9. There are so many problems that stem from the Utah base of the church. Temples for example have so much that comes from US, even though the local product is better suited. Our humidity for example is rarely below 65%, Utah is rarely above, we have mould growing in our temple, and our temperature is controlled from SLC where the season is opposite.

    The conservative politics of the leaders, with respect to homosexuality, and women. We have hate spesk legislation, which makes people sensitive to breaches. When you watch an old movie where there is overt racism or sexism, you notice. Some of the things said by Apostles is similar.

    If Utah votes for Trump, a lot of us will be very disapointed.

    The transporting of modesty is driving our young people out. Our young people wear shorts and shirts normally, and swimers to the beach, except to church activities where a different (not better) standard is required. We have lower rates of teenage pregnancy, and sexual abuse, with our imodesty.

    What is particularly irksome is lack of ability to communicate with leadership above SP, who has no ability to influence decisions, is this also 50’s FBI? Certainly not good management here.

  10. Clark #2 and Owen #3 – here’s a curve ball. Which ancient Jewish custom is said to be no longer necessary in the Book of Mormon and Doctrine and Covenants and New Testament but has very high rates of practice in Utah?

  11. Murray,

    That ancient custom is practiced all across the United States, in most cases for reasons wholly unrelated to religion. It is an American practice, not a Mormon practice. It happens in Utah because the people there are American.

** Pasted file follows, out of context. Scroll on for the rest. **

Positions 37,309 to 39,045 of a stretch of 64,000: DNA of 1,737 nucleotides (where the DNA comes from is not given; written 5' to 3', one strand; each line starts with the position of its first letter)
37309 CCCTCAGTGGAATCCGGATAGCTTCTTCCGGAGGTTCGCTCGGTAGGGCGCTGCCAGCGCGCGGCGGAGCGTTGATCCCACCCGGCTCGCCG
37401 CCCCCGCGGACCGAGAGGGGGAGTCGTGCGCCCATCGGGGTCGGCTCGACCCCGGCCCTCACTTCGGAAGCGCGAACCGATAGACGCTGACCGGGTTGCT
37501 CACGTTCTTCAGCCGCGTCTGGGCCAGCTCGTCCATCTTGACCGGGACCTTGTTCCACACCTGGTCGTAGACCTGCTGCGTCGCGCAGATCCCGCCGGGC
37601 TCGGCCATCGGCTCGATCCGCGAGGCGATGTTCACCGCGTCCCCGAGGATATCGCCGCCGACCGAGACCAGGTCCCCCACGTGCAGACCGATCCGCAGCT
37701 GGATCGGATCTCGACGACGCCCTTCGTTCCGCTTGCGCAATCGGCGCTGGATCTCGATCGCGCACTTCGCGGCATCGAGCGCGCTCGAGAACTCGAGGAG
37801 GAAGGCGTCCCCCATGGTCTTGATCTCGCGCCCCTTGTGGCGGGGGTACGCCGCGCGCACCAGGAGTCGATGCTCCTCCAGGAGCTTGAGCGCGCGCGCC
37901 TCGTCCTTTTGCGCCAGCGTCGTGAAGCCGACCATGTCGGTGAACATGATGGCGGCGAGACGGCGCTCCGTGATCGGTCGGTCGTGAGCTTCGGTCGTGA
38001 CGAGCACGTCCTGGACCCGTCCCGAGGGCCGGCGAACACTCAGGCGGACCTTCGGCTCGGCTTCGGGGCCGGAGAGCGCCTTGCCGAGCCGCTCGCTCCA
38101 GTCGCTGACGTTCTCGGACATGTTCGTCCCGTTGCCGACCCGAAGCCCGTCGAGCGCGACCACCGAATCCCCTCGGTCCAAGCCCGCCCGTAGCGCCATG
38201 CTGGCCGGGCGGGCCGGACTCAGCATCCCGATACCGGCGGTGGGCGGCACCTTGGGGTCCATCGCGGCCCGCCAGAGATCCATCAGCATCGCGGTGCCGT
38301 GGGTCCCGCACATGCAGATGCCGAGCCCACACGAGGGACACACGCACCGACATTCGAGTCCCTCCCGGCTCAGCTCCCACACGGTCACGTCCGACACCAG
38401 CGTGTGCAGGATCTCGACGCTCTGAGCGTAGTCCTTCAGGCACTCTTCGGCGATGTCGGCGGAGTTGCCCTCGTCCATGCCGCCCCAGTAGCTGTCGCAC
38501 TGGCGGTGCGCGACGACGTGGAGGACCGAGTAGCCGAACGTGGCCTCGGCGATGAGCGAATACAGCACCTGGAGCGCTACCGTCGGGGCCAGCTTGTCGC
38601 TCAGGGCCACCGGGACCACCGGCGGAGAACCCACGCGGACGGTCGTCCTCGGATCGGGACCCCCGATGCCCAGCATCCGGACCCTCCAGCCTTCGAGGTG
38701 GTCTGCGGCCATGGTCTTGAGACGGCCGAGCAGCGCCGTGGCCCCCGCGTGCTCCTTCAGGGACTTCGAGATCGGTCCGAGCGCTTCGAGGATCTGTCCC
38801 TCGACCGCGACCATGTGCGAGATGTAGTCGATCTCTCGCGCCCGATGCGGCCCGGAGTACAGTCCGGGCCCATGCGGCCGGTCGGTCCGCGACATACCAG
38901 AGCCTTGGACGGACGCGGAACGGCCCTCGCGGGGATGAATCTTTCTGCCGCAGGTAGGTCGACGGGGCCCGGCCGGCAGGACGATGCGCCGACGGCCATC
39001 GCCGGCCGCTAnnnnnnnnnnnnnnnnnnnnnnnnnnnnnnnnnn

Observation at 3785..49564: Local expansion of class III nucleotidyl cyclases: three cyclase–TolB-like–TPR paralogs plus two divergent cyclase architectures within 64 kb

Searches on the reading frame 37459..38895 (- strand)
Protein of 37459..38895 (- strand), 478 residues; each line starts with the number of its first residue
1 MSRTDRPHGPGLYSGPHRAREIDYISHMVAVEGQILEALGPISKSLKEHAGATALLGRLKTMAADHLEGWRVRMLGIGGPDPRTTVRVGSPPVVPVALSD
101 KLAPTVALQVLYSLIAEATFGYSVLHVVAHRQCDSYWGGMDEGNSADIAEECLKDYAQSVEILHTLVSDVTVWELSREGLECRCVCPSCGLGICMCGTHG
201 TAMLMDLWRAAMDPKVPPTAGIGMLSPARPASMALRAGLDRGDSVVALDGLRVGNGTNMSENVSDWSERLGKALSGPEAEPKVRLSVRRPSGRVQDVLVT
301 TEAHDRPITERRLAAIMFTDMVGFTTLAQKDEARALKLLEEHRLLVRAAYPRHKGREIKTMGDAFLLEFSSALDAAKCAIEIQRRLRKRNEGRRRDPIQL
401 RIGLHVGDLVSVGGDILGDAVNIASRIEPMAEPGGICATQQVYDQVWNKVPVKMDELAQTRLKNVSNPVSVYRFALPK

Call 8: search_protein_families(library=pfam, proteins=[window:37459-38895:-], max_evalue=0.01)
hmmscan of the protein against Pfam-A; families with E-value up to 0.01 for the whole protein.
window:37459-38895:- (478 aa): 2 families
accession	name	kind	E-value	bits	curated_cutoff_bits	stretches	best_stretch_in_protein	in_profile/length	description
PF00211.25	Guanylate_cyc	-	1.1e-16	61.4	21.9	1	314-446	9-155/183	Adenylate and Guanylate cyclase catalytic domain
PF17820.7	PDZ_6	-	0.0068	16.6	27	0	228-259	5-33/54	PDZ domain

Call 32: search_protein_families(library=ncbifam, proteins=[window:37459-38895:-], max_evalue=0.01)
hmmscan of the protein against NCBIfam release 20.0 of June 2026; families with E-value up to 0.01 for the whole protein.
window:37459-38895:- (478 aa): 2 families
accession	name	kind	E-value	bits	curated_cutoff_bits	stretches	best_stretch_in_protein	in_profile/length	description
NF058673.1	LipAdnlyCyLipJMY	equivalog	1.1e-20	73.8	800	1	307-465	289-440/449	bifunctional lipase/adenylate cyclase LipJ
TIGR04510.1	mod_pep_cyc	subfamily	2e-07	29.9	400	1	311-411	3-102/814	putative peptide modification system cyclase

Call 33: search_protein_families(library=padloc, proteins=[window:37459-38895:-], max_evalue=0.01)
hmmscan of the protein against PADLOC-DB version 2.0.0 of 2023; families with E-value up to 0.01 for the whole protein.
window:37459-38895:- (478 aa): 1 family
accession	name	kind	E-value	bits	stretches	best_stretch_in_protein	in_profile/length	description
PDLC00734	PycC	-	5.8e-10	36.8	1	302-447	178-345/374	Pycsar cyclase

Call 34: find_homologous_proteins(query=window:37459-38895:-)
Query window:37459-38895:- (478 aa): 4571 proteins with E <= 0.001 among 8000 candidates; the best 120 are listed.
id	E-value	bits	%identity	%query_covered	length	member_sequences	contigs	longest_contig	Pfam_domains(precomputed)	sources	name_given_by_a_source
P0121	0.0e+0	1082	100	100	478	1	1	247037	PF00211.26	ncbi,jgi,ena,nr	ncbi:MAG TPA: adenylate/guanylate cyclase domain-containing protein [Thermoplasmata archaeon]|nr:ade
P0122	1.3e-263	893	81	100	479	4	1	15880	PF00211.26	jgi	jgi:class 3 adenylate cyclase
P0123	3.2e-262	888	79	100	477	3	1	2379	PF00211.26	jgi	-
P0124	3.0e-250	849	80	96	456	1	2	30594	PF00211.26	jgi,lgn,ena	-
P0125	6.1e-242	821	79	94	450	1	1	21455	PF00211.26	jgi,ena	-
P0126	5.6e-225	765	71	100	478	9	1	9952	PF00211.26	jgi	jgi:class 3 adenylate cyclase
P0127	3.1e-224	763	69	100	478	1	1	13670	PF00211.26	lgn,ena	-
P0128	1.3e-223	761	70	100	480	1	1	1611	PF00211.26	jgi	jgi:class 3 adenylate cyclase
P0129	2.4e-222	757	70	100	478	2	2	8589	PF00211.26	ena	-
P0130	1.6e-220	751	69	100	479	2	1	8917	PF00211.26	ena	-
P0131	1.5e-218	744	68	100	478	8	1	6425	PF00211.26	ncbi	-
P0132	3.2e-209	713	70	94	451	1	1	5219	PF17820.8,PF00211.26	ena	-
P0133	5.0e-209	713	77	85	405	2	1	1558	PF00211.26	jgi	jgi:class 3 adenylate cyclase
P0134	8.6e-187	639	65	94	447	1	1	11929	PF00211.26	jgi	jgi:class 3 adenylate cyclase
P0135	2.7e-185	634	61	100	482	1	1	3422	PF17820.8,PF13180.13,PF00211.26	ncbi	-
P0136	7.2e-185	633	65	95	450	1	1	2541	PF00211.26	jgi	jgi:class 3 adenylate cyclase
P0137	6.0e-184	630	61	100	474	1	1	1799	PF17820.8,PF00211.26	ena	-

12. I’m just curious about this American gospel. I agree that the Church as an organization is increasingly based on American corporate values and practices, but I’d like to see some specifics about how the LDS gospel is American. Could you give some examples?

  13. I think, as an individual member, I could pick my way through various gospel practices and discard the ones that aren’t really doctrine (white shirts, no beards, language of prayer, taking the sacrament with my right hand, etc.). But I can see how it would be much harder to ignore them if I was a leader and my superiors insisted on Americanized policies, i.e. the temperature in True Blue’s temple.

  14. Murry, circumcision is common in the US. I don’t think anyone does it for religious reasons other than Jews. I had my son done purely out of a cost/benefit analysis of how disturbing it’d be to him as a baby versus the chance and costs of infection as he grew older.

    As to customs of dress. My understanding is that they do vary quite a bit. Also I’d argue that Mormon practice is in some ways unAmerican. The US has since the 70’s typically taken relatively slovenly dress in most settings. Outside of limited business environments for white collar workers no one wears suits. I bet the typical American male doesn’t even own a tie.